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Working Time Society consensus statements: Evidence based interventions using light to improve circadian adaptation to working hours
Stockholm University, Faculty of Social Sciences, Stress Research Institute.ORCID iD: 0000-0002-6980-2971
Stockholm University, Faculty of Social Sciences, Stress Research Institute.
Number of Authors: 42019 (English)In: Industrial Health, ISSN 0019-8366, E-ISSN 1880-8026, Vol. 57, no 2, p. 213-227Article, review/survey (Refereed) Published
Abstract [en]

Interventions and strategies to improve health through the management of circadian (re) adaptation have been explored in the field, and in both human and animal laboratory manipulations of shiftwork. As part of an initiative by the Working Time Society (WTS) and International Committee on Occupational Health (ICOH), this review summarises the literature on the management of circadian (re) adaption using bright light treatment. Recommendations to maximise circadian adaptation are summarised for practitioners based on a variety of shiftwork schedules. In slowly rotating night shift schedules bright light appears most suitable when used in connection with the first three night shifts. These interventions are improved when combined with orange glasses (to block blue-green light exposure) for the commute home. Non-shifting strategies involve a lower dosage of light at night and promoting natural daylight exposure during the day (also recommended for day shifts) in acordance with the phase and amplitude response curves to light in humans.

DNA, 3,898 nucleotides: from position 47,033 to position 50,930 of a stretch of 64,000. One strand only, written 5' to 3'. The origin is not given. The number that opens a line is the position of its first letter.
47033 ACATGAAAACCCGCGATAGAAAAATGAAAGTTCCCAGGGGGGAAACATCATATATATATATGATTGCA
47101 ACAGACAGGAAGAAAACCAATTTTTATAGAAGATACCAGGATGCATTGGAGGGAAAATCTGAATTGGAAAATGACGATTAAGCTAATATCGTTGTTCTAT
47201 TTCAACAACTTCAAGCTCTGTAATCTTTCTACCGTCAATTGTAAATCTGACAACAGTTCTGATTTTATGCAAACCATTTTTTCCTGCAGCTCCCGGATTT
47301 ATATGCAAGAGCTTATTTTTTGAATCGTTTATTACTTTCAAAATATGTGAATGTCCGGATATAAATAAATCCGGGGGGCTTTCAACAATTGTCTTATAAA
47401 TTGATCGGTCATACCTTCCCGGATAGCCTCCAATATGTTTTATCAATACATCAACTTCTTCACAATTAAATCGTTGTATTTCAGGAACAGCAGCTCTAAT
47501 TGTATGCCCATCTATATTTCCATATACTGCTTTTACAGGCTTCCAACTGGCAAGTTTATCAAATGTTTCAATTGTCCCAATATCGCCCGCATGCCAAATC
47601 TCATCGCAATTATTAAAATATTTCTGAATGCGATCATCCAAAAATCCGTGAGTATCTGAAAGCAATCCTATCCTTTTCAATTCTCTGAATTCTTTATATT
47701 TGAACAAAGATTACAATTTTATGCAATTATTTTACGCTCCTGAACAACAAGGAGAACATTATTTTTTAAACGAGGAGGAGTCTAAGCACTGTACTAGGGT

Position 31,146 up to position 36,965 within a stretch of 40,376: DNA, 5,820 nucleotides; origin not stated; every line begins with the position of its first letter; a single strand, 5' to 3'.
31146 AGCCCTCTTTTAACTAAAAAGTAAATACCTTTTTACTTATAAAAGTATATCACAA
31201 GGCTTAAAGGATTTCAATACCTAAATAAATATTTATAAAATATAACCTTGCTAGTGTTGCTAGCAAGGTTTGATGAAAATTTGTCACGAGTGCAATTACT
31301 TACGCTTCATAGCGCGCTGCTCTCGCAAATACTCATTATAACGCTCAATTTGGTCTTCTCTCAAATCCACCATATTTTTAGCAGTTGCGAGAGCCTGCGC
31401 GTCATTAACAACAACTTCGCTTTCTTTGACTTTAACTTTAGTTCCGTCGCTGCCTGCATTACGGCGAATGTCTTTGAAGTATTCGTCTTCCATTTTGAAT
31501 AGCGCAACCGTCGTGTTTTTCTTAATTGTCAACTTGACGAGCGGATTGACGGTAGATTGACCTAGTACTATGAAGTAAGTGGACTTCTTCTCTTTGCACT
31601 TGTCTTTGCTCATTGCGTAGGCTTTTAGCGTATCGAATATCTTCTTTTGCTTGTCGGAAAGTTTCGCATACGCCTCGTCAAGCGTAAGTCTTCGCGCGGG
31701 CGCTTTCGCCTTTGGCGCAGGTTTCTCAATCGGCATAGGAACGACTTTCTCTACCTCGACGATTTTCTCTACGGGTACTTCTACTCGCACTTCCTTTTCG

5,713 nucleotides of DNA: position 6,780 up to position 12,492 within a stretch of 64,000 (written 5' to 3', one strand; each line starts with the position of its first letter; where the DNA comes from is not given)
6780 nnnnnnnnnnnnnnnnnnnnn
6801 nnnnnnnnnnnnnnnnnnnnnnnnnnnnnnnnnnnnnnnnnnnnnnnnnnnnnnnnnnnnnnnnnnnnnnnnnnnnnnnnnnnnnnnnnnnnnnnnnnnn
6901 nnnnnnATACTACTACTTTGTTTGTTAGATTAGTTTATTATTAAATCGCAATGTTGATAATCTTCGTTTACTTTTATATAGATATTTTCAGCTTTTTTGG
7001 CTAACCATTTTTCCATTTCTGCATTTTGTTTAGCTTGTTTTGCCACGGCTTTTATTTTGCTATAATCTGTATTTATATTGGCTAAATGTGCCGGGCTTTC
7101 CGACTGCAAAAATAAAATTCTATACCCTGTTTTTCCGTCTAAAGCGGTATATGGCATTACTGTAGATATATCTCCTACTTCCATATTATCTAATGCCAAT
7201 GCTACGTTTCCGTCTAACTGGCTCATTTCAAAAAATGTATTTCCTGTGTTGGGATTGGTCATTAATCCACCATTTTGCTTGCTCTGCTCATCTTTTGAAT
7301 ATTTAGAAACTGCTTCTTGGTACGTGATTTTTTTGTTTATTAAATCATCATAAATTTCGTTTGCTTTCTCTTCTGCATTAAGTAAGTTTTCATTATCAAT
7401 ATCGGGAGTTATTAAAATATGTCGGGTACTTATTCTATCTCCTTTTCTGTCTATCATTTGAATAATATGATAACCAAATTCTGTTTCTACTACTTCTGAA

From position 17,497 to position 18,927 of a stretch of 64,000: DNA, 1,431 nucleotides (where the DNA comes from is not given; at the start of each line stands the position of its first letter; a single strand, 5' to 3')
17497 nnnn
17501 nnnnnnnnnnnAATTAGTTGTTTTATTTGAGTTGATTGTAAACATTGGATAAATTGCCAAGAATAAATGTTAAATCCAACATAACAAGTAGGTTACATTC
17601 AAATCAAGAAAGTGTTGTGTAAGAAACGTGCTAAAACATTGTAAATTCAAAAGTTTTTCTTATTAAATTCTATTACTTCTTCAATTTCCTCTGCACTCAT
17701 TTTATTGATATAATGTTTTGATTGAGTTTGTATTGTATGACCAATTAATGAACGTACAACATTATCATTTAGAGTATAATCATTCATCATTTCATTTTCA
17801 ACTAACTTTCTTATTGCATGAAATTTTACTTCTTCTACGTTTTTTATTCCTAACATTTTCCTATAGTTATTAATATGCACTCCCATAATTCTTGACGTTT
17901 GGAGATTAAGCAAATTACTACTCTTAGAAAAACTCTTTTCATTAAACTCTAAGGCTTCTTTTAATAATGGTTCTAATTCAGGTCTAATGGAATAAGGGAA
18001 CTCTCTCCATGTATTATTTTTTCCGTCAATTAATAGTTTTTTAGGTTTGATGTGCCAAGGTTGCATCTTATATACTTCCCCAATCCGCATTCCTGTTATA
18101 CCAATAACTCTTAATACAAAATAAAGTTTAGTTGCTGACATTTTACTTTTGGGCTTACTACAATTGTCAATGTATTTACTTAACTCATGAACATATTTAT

Place, publisher, year, edition, pages
2019. Vol. 57, no 2, p. 213-227
Keywords [en]
Shift work, Treatment, Bright light, Recommendations, Field studies
National Category
Earth and Related Environmental Sciences Pharmacology and Toxicology Occupational Health and Environmental Health
Identifiers
URN: urn:nbn:se:su:diva-168467DOI: 10.2486/indhealth.SW-9ISI: 000463140600008PubMedID: 30700675OAI: oai:DiVA.org:su-168467DiVA, id: diva2:1313143
Available from: 2019-05-02 Created: 2019-05-02 Last updated: 2019-12-12Bibliographically approved

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